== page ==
The Kelly Gang - L - R - Ned Kelly, Dan Kelly, Steve Hart - below is Joe Byrne

Kelly Gang - Ned & Dan Kelly, Steve Hart, Joe Byrne (below). They roped him to the gaol door to hold him up for the photographers.

UNEARTHED  ... the mass grave believed to contain Ned Kelly's remains on the site of Pentridge Prison.

the mass grave believed to contain Ned Kelly's remains on the site of Pentridge Prison.

Fig. 5. Studio portrait of Dan Kelly taken by James Bray. Brother of Ned Kelly and member of the infamous Kelly Gang.

Studio portrait of Dan Kelly taken by James Bray. Brother of Ned Kelly and member of the infamous Kelly Gang.

Property of Ned Kelly

The pistol that belonged to Ned Kelly's sister Kate Kelly

Capture Telegram de Ned Kelly

Telegram from Glenrowan announcing the capture of Ned Kelly

Aboriginal Mounted Police, usually described as ‘blacktrackers’, pose at Benalla with, from left, Senior Constable King, Stanhope O’Connor, Superintendent Sadleir and Chief Commissioner Standish. The Aboriginal troopers were the only police pursuers Ned truly feared, referring to them as ‘six little demons’, although in reality only five survived with Corporal Sambo perishing enroute.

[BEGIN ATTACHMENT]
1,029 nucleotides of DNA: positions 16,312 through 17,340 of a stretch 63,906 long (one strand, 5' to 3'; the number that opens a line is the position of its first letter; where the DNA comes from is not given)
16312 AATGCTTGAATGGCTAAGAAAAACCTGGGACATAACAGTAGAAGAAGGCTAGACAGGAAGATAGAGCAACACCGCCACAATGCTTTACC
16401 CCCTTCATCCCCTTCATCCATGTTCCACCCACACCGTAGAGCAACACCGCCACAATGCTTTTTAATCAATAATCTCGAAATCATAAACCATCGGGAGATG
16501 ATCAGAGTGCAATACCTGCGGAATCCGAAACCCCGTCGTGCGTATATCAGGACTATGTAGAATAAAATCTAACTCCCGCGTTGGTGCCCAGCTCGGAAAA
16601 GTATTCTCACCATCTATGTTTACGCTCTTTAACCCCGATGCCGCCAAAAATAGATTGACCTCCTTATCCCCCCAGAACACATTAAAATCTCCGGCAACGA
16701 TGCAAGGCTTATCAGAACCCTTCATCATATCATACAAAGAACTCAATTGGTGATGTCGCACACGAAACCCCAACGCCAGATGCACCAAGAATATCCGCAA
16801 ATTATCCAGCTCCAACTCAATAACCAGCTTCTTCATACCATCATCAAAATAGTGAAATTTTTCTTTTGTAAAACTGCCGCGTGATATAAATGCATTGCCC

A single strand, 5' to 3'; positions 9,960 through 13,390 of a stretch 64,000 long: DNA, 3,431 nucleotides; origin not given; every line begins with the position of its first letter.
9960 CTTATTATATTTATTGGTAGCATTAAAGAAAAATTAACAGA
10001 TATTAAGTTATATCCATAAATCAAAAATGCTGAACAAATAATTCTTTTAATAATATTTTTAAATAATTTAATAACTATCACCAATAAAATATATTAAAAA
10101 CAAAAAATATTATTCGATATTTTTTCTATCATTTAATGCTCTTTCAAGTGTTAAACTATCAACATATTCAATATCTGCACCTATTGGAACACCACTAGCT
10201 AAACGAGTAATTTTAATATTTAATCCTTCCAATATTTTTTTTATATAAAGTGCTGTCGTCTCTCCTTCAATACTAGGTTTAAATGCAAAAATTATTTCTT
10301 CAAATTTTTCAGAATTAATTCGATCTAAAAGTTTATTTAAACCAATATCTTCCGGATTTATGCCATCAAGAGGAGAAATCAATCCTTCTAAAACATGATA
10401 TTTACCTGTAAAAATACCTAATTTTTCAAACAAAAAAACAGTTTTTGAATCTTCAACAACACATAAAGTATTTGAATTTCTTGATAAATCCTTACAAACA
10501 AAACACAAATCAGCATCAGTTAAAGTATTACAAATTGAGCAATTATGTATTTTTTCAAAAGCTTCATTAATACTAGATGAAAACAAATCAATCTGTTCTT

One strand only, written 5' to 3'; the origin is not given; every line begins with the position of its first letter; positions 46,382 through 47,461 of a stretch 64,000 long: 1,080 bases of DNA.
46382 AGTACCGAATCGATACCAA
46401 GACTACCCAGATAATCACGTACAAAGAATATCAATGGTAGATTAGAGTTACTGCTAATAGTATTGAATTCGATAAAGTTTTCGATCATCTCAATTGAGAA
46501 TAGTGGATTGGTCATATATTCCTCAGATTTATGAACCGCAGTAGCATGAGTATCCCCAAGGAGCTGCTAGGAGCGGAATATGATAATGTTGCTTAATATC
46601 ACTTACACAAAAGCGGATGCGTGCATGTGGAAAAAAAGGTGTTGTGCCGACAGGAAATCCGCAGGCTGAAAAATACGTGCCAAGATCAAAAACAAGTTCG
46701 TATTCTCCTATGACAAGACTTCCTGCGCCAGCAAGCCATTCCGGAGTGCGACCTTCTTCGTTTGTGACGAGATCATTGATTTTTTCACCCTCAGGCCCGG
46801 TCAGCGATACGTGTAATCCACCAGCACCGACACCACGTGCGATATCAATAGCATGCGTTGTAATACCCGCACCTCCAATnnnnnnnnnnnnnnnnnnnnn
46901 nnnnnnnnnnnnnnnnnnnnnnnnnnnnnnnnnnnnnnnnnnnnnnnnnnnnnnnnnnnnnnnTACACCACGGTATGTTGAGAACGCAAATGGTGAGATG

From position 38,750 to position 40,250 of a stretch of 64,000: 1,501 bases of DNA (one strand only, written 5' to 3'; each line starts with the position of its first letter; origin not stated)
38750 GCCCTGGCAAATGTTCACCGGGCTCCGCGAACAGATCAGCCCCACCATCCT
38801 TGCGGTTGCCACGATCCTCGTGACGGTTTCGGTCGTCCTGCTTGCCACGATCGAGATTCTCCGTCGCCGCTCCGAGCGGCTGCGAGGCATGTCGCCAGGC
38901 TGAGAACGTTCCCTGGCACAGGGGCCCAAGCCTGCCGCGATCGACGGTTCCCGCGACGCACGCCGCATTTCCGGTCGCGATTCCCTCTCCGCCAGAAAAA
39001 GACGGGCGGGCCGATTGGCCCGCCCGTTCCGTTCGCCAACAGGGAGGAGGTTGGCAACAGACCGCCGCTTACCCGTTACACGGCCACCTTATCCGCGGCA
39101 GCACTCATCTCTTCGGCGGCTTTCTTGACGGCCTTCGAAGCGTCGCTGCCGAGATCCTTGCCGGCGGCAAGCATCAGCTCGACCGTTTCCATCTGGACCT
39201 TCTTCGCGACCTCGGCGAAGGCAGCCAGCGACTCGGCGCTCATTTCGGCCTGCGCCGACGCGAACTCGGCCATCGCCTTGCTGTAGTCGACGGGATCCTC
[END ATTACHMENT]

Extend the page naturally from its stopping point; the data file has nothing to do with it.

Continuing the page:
of June 1880 The blacktrackers brought from Queensland to find Ned Kelly and his Gang left Benalla, North East Victoria on this day in 1880 after being withdrawn f…

One of the charred bodies recovered from the ruins of the Glenrowan Inn – that of either Dan Kelly or Steve Hart.

One of the charred bodies recovered from the ruins of the Glenrowan Inn – that of either Dan Kelly or Steve Hart.

The Kelly Gang’s armour, made of plough mouldboards, closely followed the style of ancient Chinese armour — as worn by Beechworth’s Chinese in the town’s Prince of Wales Birthday processions of 1873 – 74. Ned’s suit (pictured) was made by Tom Lloyd and the Gang on a bush forge near Greta and beaten to shape over a green log. The other three suits were made at different places by different men, their identities kept secret.

The Kelly Gang’s armour, made of plough mouldboards, closely followed the style of ancient Chinese armour — as worn by Beechworth’s Chinese in the town’s Prince of Wales Birthday processions of 1873 – 74. Ned’s suit (pictured) was made by Tom Lloyd and the Gang on a bush forge near Greta and beaten to shape over a green log. The other three suits were made at different places by different men, their identities kept secret.

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